TPN+ or EI?

zed

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I was about to order dry powder ferts, but then started to wonder what the advantage is (if any) over using TPN+.

I've read that TPN+ may be a little light on potassium phosphate.

I'm not sure now whether I should go down the basic EI (dry ferts) route or TPN+ supplemented by Potassium Phosphate.

The tank I'm setting up is my first 'hi-tech' planted tank and is 300litres.

Which should I go for, and why?

Thanks
 

Graeme Edwards

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Ive only every used the TPN range of firts, and have found no need to supplement plant growth with any other products such as PP. I have grown very demanding plants with high requirements with no problems. Save you cash and stick to one or the other. For me its liquid dosing, I like an easy life.

Cheers.
 

zed

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I hear what you're saying; an easy life with my tank is what I'd like too. Apart from ease of use, is there any other advantage of going down the TPN+ route?

I guess it would be more cost-effective using EI/dry ferts for a larger tank?

Thanks again
 

Graeme Edwards

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Theres no doubt EI is cheap, but using the Tropica range is relatively faultless, its so easy and it works 100%, no special calculations, or trying to figure out what might be causing your plants this and that problem.

If your relatively new to the hobby. I would go with the TPN. Work out the daily dosing and go from there. It will work for you im sure!
:)
 

zed

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You are making the TPN range sound very, very tempting! I'm sat here with another internet explorer page open on the aqua essentials website with the dry ferts added to my basket - should I remove them and add the TPN, or should I sleep on it and decide in the morning :?:

Decisions!

Would I just use the TPN+, or do I need to use other products with it?

Thanks.
 

scottturnbull

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I'm not sure how relevant this is with TPN, but one advantage liquid fertilisers have over dry salts is that some include vitamins and growth regulators, which can be difficult and expensive to mix yourself. ADA Green Gain has cytokinin, for instance, which costs about 60 pounds for 5 grams.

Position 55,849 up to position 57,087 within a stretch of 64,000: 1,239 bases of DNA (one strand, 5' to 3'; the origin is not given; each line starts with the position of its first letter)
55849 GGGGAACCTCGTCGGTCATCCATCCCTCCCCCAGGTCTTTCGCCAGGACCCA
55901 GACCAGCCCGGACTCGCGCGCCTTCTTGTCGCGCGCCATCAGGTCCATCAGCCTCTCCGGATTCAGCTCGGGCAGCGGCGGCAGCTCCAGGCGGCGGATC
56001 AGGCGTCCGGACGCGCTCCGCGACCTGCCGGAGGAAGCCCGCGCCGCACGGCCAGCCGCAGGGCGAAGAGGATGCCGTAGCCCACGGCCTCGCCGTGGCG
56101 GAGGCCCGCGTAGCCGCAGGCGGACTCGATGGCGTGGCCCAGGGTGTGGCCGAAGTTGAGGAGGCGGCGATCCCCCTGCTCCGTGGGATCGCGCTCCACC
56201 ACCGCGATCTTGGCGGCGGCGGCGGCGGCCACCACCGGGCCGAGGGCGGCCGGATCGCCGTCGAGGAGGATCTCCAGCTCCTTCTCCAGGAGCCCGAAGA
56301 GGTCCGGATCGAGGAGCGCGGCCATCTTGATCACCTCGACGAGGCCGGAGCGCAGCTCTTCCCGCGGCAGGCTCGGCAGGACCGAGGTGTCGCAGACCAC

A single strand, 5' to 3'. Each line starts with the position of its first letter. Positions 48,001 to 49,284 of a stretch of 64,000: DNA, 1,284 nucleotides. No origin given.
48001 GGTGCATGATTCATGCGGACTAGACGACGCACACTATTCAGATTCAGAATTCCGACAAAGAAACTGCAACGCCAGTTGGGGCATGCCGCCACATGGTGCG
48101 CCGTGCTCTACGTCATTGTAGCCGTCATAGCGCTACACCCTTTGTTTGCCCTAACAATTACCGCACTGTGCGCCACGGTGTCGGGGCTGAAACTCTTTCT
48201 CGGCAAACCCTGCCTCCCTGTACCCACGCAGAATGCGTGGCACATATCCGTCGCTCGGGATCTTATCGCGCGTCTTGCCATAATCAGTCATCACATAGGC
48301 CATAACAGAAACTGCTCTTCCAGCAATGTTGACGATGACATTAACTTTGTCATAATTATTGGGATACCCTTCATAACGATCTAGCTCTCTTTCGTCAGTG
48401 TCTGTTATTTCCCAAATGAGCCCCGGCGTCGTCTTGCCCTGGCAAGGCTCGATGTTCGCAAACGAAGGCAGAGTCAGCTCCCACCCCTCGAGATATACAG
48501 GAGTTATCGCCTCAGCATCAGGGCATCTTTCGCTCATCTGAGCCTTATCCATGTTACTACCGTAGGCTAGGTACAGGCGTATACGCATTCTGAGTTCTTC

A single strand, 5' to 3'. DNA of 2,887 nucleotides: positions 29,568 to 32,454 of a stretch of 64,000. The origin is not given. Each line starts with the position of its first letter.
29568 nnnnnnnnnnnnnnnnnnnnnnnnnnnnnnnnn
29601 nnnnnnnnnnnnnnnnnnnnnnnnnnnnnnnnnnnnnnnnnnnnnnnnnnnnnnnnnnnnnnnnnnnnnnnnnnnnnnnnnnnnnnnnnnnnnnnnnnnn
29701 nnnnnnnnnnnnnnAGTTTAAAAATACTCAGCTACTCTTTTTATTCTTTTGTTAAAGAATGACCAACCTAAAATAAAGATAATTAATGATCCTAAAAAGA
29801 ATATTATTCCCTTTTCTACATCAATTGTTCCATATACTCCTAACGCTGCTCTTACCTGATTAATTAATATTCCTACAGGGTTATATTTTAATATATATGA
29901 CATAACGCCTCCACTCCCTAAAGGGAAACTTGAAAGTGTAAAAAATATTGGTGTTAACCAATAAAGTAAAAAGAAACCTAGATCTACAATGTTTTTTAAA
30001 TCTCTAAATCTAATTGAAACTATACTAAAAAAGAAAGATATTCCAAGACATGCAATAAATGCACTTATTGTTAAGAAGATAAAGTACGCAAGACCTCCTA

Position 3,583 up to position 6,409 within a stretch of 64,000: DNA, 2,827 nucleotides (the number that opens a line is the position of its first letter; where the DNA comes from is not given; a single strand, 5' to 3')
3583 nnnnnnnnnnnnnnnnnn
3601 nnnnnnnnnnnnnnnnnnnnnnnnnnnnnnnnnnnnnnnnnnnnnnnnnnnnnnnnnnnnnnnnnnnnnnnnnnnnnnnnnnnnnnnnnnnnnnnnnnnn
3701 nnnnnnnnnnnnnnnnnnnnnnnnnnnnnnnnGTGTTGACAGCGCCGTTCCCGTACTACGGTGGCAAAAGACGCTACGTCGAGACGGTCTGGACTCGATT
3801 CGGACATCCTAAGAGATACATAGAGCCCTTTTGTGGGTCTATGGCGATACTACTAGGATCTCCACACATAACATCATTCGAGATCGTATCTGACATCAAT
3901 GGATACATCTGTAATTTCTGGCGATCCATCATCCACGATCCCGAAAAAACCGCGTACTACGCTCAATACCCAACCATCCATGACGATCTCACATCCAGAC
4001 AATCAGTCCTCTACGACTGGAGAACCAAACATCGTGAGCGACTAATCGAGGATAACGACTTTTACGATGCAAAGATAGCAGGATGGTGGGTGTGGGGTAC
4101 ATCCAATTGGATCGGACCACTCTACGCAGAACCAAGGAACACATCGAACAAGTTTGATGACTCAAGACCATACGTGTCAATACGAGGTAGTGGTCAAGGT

zed

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Thanks for the input Scott.

The more questions I ask and the more reading I do, the more I keep on changing my mind.

I think I need to just get this tank set up now, otherwise it'll never get set up ;)
 

howardish

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In my opinion id say dry ferts. Try to work out how long a bottle of TPN+ lasts, and then comparative amounts of dry ferts you could get for that money. Once the ferts are mixed in with water and you have the dosing plan written down it is literally as easy as 1, 2, 3.

I use them on my 300 litre, spent about £30 on the ferts to start with and i haven't even mixed up a 2nd mix yet, and im over a month down the line, iv still got almost a kilo worth of each one left.

As like i say once it is mixed up all you have to do is remember to add it to the tank each day, i just do this when i turn the lights on so i never forget, just part of the routine.

I couldn't recommend it enough.

Thanks, Howard
 

LondonDragon

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All depends on the size of your tank and your wallet haha
If you have a tank 100 liters of less then using TPN+ and Easycarbo is not going to break the bank that much, but dry salts are much cheaper in comparisson. If you have a large tank then TPN+ could be expensive but if you have a large wallet then no problem :p or if you are lucky enough like George and get most of your stuff free :p
I purchased 500g of each dry salt two years ago for my Rio 125 I still have plenty left lol
 

zed

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Okay, I'm going to give the dry ferts a try. The cost isn't really the issue, more the effectiveness of the method. I kinda like the DIY aspect of EI and dry ferts, and can get my nephew (11) involved who is keen on chemstry at school. That will keep him from pulling my PC to bits when he gets bored :D

Thanks for the suggestions guys.